As part of my plan to become a sex educator, I once took a “Sexual Attitudes Reassessment” course. A portion of the class involved watching different types of pornography and then discussing our reactions with the group. The subject matter ranged from “vanilla” sex to connections between non-traditional couplings, the elderly, and people with disabilities. The exercise was meant to help us understand our ingrained biases and feelings about sexuality, and it was profoundly helpful at bringing to light some unspoken truths. We do a great disservice to others when we marginalize their desires because of their limitations. After all, we each have plenty of both. As far back as I can remember, I’ve been tempted by my desire for sexual pleasure. And, looking just as far back, I have always been afraid of fully allowing myself to embrace it.
Sex is complicated, and people don’t talk about it enough. And for some of us, the talk we do hear is frightening or confusing; stories about teenage pregnancy and broken hearts, diseases and damnation. But despite these scare tactics, I was always fascinated by the subject, by sex’s ability to soothe and inspire, the way it caused people to act. People seemed changed, even driven by sex, modeling their behaviour sets and personalities around achieving it. I saw a blind freedom and a total exposure of self in the possibility of embracing sexuality in self-honest terms.
I wanted to know what that was like.
In 2012, The Sessions debuted at Sundance Film Festival. The movie is based on the life of poet Mark O’Brien, who was, at a young age, paralyzed from the neck down by polio and spent much of his life thereafter inside an iron lung. At 38, sensing he was “close to his best-by date,” he decided to lose his virginity. Without any convenient or romantic options, and with the blessing of his priest, he hired a professional sex surrogate to help him achieve this goal, and later wrote an article for The Sun about his experience. The Sessions, starring John Hawkes and Helen Hunt and directed by Ben Lewin, is based on that article, and unfolds with remarkable honesty as a sex-positive examination of spiritual healing between two people.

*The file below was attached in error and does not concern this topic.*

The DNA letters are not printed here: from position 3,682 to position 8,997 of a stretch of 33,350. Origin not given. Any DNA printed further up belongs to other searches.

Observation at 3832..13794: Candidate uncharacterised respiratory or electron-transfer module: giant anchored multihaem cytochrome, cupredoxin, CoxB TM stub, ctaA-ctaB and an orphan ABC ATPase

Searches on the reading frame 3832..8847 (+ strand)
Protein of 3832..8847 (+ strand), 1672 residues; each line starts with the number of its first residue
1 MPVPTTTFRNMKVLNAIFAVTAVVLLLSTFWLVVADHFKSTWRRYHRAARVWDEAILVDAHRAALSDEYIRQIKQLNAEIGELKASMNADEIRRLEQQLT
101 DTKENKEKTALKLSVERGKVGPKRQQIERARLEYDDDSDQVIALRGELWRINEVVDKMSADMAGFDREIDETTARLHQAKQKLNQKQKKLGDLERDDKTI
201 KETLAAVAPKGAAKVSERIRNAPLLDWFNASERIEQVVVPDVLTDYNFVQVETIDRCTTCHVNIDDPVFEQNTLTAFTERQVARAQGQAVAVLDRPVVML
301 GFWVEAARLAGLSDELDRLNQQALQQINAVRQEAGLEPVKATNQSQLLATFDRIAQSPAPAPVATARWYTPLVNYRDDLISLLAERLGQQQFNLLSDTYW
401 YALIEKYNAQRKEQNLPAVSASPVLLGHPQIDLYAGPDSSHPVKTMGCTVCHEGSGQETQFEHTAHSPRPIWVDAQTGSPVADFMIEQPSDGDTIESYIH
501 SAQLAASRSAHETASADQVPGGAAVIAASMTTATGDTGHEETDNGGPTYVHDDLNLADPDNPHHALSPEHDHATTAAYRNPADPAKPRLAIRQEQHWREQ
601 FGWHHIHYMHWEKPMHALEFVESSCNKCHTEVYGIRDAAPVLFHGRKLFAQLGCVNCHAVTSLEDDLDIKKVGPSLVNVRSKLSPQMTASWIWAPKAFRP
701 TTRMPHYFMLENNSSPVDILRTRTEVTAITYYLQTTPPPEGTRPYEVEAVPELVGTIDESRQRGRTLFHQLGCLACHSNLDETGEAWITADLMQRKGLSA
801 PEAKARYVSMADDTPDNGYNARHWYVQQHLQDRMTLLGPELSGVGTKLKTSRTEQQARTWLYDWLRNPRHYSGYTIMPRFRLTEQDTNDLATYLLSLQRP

I never saw my sexual self in a movie character until I met Mark.
Mark, who sees sex as sacred and seeks to learn about it, does not frivolously chase or selfishly demand sex from others. For him, it is a moment of connection and personal development. But he is also heartbreakingly restrained and stunted because of his physical limitations, and shamed not only by his desires, but by the limited methods he has to achieve them.
Hawkes portrays Mark as charming, humorous, and saint-like in the acceptance of his fate. He never comes off as self-pitying. Mark is a realist as much as he is a religious man. He is frank about the limitations of which he is already keenly aware—his inability to move most of his body and his self-consciousness about its twisted frame. And he navigates the discovery of his religious limitations with an open heart, a negotiation that director Ben Lewin handles with remarkable sensitivity.
Mark is Catholic, and he knows that sex outside of marriage is frowned upon by God, and by extension the Church. Ultimately, this might explain why Mark is just plain scared. He writes, “My desire to love and be loved sexually is equaled by my isolation and my fear of breaking out of it. The fear is twofold. I fear getting nothing but rejections. But I also fear being accepted and loved. For if this latter happens, I will curse myself for all the time and life that I have wasted.”Mark approaches each of these fears with the help of Cheryl (Hunt), a sex surrogate with a full and complex life of her own: a husband, teenage son, and all her own private hopes and desires, realized and unrealized. Hunt was nominated for an Academy Award for the role, which she occupies with tremendous grace and confidence. She plays Cheryl in a remarkably calm and grounded way, which, in combination with her comfort with her natural, middle-aged body, makes her a thoughtful and wholesome choice to be Mark’s guide. The peace she emanates somehow transcends the screen.